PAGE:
They remind me of the fig tree we had in our backyard in our previous home. The tree produced and produced...crop after crop. Alas, one can only eat so many figs in so many dishes! So, we also bagged them up and shared.
I also learned that the fig leaf is the absolute best leaf for making leaf prints. During the years that I was in the classroom, we always made fall leaf prints....the leaves held up really well and the end result became bulletin board borders. They always ushered in the fall colors and looked so pretty. I guess because of the figs, fig leaves, the starting of school and the prints I associate fig trees with the fall...but, today, I am premature. We are in the middle of another heat wave and fall is far off in the distance.
As I searched for fig recipes, I found myself paging through Nigel Slater's cookbook, Ripe. It is a wonderful combination of fruit history, personal experience in the garden and cooking. He makes everything appear so easy to make which is why I decided to make the Fig Upside-Down Tart. You know how I shy away from making things with a crust..... I like having a resource like Ripe in the kitchen and I believe that you would find it a great resource, also.
Fig Upside-Down Tart
adapted from Ripe, by Nigel Slater
Yield: 8 servings
3/4 cup butter, unsalted, and cut into small cubes
1 3/4 cups all-purpose flour
2 large egg yolks
2 Tbsp baker's sugar
5 Tbsp butter, unsalted
1/3 cup brown sugar, packed
10 figs, halved and tough stems removed
1/2 tsp vanilla
Serve with a scoop of vanilla ice cream or cream fraiche.
In a medium bowl cut the butter into the flour for the pastry. Use your fingers rubbing until the combination looks like bread crumbs. (A food processor may be used, if preferred.) Mix in the egg yolks and sugar until combined. Form the mixture into a disk. Wrap in wax paper and refrigerate for twenty minutes.
Preheat the oven to 425° F.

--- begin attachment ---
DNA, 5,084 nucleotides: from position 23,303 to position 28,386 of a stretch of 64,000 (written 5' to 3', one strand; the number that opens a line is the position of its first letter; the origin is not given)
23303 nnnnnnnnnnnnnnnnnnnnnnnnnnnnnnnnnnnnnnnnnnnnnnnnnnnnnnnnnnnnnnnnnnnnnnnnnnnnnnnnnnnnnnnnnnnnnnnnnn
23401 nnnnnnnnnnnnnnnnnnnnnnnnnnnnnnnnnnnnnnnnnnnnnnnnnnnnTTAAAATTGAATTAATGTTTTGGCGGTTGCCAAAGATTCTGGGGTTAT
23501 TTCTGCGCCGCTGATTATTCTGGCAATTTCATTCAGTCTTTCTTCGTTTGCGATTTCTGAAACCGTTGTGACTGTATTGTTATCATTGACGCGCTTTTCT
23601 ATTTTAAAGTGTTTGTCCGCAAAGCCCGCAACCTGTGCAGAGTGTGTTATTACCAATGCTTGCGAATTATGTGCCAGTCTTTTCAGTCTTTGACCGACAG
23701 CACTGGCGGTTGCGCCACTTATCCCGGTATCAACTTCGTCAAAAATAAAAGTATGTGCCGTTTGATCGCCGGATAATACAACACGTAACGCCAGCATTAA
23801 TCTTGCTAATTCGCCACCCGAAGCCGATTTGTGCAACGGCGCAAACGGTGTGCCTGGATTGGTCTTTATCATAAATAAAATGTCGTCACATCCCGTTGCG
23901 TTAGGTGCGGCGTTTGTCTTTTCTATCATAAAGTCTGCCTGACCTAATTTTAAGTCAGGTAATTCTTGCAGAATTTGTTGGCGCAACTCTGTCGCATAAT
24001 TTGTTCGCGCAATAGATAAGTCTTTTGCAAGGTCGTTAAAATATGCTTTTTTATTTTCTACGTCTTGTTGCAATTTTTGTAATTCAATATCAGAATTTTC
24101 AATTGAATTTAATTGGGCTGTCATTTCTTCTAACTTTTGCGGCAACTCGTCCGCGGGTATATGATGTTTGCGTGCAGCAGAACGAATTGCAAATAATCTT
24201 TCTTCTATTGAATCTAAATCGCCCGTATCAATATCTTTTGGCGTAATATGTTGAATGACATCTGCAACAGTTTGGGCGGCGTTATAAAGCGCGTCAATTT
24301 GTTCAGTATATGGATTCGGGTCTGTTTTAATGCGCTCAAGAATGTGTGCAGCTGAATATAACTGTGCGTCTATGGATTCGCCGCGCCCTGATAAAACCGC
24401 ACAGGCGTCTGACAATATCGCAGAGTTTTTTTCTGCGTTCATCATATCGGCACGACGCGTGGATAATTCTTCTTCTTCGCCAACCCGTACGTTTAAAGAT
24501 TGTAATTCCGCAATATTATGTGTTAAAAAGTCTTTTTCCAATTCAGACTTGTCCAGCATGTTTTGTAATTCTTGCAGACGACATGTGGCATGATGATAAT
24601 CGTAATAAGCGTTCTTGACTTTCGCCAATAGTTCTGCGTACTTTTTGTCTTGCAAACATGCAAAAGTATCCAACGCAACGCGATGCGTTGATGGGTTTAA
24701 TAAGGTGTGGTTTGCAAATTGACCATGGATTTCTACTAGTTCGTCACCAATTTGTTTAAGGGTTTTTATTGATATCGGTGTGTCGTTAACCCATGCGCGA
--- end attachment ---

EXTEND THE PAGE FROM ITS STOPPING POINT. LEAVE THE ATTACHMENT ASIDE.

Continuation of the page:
In a fry pan or saute pan (measuring 8-9 inches) melt the butter and brown sugar, over medium heat. Stir occasionally. When the mixture appears syrupy and begins to brown, add the figs, cut side down. Cook the figs for three to five minutes, until they soften and start to darken. Remove the pan from the heat.
Roll out the pastry to make a circle that is about 3/4 inch larger than the diameter of the pan. Fold the extra pastry over to make a rim around the edge. Carefully move the pastry by wrapping it lightly around the rolling pin and then move it onto the pan. Place the pastry rim-side down over top of the figs.
Place in the oven and bake for about 18-23 minutes, until the pastry is browned. Remove from the oven to cool to room temperature. Cut into slices and serve with a scoop of ice cream or a dollop of cream fraiche.
The tart had great flavor. The sugars had caramelized around the figs making them taste really nice.....the pastry was quite buttery and even though it was a challenge moving it, I would make it again!
The only thing I questioned was the baking temperature and time. The original recipe said to bake the tart at 425° F. for 40 minutes. I didn't think that there was enough liquid in the filling to bake it that long so I checked on it at about 23 minutes. It had browned up nicely so I removed it from the oven. I adjusted the baking time to reflect what I did. If you decide to make this tart I suggest that you keep an eye on it!